Many dyes in nature, for example β-carotene in carrots or chlorophyll in leaves, are very colorful substances because their chemical design consists of alternating single and double bonds. In conjugated polymers, this single-double bond pattern is used to take advantage of the interaction that these materials have with photons and electrons. This feature enables their use in technological applications such as solar cells, light-emitting diodes, transistors, and batteries.
Because conjugated polymers are synthetic materials, their chemical design and therefore any material property can be infinitely tailored. In our group, we investigate how the incorporation of functional groups into conjugated polymers can be used to add another layer of functionality to these materials and their concomitant electronic devices.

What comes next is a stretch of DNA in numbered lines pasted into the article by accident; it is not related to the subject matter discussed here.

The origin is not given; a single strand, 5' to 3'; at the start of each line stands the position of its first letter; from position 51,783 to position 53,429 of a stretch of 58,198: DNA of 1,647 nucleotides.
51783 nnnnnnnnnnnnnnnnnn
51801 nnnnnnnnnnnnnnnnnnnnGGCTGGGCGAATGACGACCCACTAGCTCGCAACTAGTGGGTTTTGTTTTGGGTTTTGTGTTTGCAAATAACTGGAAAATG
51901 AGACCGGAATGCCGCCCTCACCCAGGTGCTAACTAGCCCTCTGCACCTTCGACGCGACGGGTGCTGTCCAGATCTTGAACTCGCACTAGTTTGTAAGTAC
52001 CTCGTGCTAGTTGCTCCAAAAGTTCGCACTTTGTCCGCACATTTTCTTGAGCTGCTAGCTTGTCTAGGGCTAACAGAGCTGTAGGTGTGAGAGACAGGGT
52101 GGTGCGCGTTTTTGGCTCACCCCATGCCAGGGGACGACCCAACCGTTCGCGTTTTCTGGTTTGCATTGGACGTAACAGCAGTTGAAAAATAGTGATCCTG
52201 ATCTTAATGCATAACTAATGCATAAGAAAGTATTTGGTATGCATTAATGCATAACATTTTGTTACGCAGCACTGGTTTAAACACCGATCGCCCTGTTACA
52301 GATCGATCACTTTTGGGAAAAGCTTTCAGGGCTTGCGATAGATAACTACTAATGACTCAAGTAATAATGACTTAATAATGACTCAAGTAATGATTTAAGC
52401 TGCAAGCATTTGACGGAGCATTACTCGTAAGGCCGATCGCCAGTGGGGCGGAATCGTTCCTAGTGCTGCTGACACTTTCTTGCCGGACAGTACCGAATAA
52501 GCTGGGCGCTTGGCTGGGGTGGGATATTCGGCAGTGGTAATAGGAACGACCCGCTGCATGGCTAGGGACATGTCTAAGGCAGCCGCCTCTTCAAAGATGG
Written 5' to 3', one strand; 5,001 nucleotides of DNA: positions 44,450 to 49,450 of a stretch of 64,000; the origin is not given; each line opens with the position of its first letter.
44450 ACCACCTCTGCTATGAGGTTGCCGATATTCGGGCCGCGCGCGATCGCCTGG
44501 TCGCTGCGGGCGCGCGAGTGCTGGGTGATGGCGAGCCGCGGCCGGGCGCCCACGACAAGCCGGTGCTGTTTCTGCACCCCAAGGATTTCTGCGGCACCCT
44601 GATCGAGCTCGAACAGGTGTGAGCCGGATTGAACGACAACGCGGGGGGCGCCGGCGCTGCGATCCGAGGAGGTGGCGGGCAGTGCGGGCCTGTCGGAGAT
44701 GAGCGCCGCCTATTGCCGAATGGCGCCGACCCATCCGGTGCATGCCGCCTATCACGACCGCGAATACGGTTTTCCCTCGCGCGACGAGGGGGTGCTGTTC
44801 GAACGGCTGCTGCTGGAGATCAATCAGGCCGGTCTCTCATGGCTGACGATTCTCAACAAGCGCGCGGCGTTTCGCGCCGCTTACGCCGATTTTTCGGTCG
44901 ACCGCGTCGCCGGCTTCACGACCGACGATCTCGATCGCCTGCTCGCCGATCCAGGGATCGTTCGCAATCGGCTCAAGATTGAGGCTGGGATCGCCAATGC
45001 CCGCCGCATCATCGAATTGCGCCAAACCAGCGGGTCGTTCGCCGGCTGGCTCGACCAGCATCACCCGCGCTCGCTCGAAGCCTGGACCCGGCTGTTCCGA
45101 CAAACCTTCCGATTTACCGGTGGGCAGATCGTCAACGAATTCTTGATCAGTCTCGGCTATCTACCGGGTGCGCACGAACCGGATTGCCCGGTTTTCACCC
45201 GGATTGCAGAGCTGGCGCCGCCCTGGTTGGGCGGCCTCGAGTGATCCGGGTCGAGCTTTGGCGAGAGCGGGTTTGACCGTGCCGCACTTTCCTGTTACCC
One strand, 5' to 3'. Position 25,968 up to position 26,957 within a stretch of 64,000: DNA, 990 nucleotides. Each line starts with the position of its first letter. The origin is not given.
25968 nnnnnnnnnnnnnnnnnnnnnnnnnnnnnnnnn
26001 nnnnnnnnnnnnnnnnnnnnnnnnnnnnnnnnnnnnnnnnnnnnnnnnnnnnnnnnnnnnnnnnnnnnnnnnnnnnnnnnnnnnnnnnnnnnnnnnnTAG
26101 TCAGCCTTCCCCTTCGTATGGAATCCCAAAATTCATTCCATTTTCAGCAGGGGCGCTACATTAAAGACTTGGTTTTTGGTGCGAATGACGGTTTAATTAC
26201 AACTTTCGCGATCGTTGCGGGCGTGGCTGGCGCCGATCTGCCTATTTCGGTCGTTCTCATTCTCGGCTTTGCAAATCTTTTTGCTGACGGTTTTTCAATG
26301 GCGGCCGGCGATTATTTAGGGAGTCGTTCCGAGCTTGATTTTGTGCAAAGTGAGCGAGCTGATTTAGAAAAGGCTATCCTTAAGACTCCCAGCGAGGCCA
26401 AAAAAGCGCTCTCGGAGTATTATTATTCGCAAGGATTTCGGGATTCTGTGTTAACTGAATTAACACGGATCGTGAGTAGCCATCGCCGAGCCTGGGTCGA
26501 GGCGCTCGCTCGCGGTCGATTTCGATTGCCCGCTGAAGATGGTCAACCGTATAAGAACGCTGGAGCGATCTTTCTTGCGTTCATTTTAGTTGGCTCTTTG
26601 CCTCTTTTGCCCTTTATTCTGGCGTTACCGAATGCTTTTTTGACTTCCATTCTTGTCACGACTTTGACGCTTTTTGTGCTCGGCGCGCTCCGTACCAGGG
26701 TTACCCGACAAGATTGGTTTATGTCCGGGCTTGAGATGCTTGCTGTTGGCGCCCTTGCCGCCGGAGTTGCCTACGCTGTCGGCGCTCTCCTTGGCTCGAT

For example, conjugated polymers can be strengthened with physical crosslinks for use in free-standing architectures, or the interactions of conjugated polymers with synthetic (commodity plastics, small molecules) and biological (wood-based products, cells) matter can be altered.